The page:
Proper tea steeping is generally regarded as a must for enjoying teas at their best. It’s also the way to make sure that the money you spend on these teas is stretched to their utmost value.

There is a trend these days for tea vendors to put directions for steeping their teas to get best flavor on their Websites and/or on the tea packaging. This helps you, the tea drinker, get a fair idea of how to start out trying the tea. However, there’s “optimum flavor” per the tea vendor and “optimum flavor” per your tastebuds. You may have to do some playing around with the steeping directions to find what is right for you and therefore get the best taste from the teas you buy.

A great way to stretch your tea dollars is to select teas that can undergo multiple steepings. Full leaf loose teas are my personal preference. Broken leaf loose teas are my second choice. However, I’ve gotten a couple of steepings out of fannings and even bagged dust. (Avoid the really “cheap teas” that aren’t worth the effort to heat water to steep them one time, let alone two or three.) I also recommend that you think twice before buying teas with some kind of flavoring that is applied to the tea leaves as opposed to teas that have fruits and flowers added. The “applied” flavors seem to disappear in the second steeping. Exceptions are Earl Grey and Jasmines.

Some teas to try multiple steepings with:

* Borengajuli Estate — try steeping the first time for only 3 minutes to get a stronger second infusion.
* Chai Green — the second infusion tends to have stronger spice overtones.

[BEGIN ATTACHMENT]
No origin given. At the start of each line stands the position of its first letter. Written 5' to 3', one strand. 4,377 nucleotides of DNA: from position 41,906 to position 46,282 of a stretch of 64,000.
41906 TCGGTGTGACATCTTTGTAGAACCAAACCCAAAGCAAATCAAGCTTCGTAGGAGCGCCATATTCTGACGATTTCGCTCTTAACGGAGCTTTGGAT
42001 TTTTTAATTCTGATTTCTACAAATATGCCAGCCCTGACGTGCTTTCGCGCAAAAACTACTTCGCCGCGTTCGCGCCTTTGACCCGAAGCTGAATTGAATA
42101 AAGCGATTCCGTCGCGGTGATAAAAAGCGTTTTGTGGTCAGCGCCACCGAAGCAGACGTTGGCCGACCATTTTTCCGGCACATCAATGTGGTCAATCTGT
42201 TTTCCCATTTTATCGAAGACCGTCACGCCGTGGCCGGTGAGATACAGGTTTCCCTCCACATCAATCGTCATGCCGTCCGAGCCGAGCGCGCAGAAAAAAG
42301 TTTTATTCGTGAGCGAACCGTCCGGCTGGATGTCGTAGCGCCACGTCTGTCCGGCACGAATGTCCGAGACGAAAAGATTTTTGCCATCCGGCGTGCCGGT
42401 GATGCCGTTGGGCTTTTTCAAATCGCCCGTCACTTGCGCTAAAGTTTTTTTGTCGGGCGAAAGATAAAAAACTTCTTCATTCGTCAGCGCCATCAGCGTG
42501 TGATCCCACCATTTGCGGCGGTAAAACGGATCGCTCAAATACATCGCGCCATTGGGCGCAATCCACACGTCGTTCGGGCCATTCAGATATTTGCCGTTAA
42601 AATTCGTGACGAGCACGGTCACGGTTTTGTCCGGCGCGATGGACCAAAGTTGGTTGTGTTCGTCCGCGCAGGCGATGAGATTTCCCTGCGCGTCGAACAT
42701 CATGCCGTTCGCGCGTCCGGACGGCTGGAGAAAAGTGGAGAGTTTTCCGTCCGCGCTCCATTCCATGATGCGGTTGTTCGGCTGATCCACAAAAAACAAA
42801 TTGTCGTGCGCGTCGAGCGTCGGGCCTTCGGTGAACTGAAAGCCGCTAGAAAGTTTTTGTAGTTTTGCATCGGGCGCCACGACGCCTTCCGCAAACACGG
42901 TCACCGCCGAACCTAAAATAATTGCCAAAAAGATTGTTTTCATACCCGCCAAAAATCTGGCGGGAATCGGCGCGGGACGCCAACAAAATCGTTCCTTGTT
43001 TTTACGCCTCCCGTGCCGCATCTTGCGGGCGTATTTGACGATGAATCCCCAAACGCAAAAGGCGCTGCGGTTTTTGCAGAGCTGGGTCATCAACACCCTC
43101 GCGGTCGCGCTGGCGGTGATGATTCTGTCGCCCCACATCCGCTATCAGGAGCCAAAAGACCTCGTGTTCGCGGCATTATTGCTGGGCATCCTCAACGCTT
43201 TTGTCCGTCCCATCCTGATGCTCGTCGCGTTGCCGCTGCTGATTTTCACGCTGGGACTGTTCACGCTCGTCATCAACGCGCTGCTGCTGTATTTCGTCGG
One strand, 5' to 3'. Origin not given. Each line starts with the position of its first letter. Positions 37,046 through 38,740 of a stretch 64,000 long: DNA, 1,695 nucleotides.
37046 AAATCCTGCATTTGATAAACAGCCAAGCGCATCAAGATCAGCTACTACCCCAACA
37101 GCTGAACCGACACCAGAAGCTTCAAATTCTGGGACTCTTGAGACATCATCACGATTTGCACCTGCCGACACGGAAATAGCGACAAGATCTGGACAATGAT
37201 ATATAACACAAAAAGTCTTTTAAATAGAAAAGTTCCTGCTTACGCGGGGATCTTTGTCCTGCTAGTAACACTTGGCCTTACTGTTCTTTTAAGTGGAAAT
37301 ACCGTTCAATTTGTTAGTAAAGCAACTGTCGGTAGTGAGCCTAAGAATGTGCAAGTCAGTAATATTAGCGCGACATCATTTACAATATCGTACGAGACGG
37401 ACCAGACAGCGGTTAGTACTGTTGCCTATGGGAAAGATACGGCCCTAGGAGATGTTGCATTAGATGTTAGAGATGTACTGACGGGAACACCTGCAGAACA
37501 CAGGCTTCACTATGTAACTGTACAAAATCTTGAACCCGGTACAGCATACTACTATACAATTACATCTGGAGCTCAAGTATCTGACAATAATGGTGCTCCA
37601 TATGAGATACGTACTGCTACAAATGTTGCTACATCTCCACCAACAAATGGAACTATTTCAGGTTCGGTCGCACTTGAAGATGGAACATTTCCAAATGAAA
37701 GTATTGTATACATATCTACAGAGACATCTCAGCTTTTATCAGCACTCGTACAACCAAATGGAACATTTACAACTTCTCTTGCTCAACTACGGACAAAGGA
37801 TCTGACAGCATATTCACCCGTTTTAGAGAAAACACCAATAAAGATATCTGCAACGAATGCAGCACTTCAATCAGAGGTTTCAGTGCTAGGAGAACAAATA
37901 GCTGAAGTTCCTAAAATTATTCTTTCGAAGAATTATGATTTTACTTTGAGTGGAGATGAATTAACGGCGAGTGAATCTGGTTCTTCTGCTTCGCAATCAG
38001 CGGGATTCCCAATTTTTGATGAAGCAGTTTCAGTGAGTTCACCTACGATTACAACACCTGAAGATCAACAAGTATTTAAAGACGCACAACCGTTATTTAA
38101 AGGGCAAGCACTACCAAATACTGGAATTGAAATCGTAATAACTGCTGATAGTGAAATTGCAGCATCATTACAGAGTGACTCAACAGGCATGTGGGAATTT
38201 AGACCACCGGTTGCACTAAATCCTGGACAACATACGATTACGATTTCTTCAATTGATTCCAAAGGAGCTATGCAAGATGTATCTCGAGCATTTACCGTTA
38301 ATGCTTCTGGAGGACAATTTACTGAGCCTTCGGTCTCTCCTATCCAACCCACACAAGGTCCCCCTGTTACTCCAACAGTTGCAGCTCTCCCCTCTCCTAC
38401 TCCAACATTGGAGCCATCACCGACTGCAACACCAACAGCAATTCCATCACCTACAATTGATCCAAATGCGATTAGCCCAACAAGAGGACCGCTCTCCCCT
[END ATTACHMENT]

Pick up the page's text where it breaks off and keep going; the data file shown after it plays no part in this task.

* Japanese Sencha — the second infusion I did was a bit lighter in flavor but still drinkable and tasty.
* Golden Moon’s Imperial Formosa Oolong — several infusions each tasted about the same, that is, delicious!
* Young Pu-erh — you can either steep it several times for 2 minutes each or a couple of times at 5 minutes or once for 10 minutes (I tried it each way recently).
* Holiday Spice Black — actually improves in the second infusion since it loses its edginess and has a smoother taste yet retains the spicy flavors.
* Lapsang Souchong — the strong, smoky flavor is tempered in the second infusion, and you could even do a third and a fourth, depending on the adventurousness of your nature.

Some personal records: I actually got five flavorful steepings from a Houjicha and six great steepings from a Kyoto Sencha. I got seven drinkable infusions from a small pu-erh cake and eight infusions from a Golden Bi Luo full leaf tea I tried awhile ago. Generally, I’ve found that reducing steep times slightly on the first infusion will give you a more flavorful second infusion and maybe even a third.

I hope these tips will help you make the most of the teas you buy. The more steepings you can get, the more affordable your tea indulgence becomes. Happy steeping!

Make sure to stop by A.C.’s blog, Tea Time with A.C. Cargill!

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